Background: Executive functions (i.e. top-down mental processes for achieving internal goals) have become a prominent target of interventions due to their relationship with learning abilities, academic performance and mental health. Whereas previous studies investigating long-term effects of exercise on executive function have mainly focused on closed-skill sports, potential benefits of open-skill sports have largely been ignored. Within this sports category, martial arts are suggested to have a high potential for the elicitation of such cognitive enhancements.
Purpose: The study aims to examine the effects of a 12-week martial arts program on executive function in adolescents. Possible benefits are investigated on a neurocognitive level to gain insights on the subtle processes that may contribute to exercise-induced enhancements within this cognitive domain. Additionally, the association between changes in neurophysiological indices of executive function and gains in motor skills as well as aerobic fitness are examined.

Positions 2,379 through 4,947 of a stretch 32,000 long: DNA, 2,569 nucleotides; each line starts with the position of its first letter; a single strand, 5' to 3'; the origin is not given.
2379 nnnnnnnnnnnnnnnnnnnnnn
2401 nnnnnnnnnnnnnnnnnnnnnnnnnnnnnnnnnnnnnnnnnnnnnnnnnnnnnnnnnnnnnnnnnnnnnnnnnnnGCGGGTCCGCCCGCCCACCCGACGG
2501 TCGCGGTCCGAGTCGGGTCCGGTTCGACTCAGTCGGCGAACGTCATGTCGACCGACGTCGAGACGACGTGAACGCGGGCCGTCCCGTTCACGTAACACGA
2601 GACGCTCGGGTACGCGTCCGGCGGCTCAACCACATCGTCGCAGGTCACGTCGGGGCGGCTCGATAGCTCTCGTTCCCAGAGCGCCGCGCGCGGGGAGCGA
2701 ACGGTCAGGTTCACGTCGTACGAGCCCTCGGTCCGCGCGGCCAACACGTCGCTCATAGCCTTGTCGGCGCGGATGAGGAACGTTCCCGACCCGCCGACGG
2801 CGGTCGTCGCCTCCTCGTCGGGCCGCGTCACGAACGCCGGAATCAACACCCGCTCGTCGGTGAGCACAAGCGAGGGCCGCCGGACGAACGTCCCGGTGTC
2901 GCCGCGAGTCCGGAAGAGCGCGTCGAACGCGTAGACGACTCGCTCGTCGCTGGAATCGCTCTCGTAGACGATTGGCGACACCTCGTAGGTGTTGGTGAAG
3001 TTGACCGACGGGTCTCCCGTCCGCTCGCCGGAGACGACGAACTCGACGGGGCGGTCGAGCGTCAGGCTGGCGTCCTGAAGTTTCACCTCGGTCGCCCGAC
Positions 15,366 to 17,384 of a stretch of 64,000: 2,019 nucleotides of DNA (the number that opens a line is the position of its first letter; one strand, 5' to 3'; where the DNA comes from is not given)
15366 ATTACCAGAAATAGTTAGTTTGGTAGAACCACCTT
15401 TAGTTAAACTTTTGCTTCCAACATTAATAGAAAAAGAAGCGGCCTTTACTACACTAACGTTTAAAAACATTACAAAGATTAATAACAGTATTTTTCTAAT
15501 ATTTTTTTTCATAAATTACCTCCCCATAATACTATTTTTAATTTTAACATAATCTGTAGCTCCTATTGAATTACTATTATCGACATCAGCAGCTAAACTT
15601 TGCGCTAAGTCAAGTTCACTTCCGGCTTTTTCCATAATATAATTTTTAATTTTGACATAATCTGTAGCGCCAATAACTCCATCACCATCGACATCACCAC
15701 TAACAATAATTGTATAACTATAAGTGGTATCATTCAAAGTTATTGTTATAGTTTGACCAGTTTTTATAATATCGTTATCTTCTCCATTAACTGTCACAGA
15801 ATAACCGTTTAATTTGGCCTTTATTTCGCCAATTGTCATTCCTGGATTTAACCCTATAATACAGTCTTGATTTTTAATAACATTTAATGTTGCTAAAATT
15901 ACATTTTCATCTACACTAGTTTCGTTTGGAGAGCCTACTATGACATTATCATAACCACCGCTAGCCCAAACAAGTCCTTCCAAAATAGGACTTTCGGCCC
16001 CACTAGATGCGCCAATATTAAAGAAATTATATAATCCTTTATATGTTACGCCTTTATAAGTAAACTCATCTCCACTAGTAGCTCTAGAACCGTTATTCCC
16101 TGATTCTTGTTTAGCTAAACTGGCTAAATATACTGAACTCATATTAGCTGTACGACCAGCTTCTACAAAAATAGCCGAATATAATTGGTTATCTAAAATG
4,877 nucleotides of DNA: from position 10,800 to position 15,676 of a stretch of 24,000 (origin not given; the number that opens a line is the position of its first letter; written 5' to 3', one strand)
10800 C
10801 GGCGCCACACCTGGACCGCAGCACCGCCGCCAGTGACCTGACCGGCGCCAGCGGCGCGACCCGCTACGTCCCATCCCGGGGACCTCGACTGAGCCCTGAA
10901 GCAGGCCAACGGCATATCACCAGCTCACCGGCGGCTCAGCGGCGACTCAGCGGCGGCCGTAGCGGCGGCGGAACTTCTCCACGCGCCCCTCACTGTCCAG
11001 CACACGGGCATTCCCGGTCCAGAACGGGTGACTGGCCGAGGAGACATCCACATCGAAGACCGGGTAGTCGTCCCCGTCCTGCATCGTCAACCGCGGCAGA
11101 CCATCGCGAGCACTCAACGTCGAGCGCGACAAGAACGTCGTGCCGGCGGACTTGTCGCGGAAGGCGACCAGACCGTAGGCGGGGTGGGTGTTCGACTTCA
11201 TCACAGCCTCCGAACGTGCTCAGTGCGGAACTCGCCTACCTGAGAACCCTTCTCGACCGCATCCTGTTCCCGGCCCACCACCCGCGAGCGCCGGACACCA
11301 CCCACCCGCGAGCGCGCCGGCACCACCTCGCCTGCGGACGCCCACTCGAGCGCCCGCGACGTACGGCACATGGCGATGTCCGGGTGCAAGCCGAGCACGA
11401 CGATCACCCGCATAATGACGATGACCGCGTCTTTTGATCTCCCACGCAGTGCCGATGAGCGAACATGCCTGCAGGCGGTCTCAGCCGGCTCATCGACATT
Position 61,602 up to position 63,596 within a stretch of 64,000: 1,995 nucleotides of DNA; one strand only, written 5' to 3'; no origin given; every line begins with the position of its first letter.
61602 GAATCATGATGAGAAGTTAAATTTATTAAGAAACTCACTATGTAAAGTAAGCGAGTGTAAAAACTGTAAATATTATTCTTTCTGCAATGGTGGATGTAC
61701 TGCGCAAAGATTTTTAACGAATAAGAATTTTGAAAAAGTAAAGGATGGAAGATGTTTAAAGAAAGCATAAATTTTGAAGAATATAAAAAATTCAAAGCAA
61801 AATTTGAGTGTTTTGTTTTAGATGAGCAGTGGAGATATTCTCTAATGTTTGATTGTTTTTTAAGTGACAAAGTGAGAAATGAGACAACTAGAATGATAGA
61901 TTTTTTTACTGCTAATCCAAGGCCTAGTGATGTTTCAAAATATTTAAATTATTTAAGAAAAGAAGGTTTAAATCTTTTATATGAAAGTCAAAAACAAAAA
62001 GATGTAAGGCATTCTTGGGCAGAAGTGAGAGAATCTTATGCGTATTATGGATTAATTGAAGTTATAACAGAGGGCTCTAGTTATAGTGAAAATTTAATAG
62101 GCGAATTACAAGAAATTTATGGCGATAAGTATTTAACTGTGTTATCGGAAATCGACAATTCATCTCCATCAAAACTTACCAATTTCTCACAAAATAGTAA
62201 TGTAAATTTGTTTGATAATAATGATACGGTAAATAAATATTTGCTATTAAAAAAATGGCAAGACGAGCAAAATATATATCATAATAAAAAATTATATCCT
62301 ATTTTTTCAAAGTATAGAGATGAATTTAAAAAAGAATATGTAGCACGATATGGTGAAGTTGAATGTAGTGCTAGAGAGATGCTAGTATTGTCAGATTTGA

Method: The study utilizes a randomized-controlled design, in which 56 adolescents are allocated to a martial arts group or a (wait-list) control group. Whereas the control group is encouraged to maintain their usual sports participation, a 12-week martial arts program with 2 sessions per week is prescribed to the other group. Prior to and after the intervention period, computer-based versions of the Go/NoGo task and the Change Detection task are administered. Simultaneously, event-related brain potentials (ERP) related to inhibitory processing (N200, P300) and working memory capacity (CDA) are recorded via electroencephalography. Participants’ aerobic fitness and motor skills are also measured at both measurement time points. Moreover, intelligence, socioeconomic status and psychopathology are assessed as potential confounders. Multivariate and univariate analysis of variance are employed to examine the effects of martial arts on behavioral performance and neurocognition.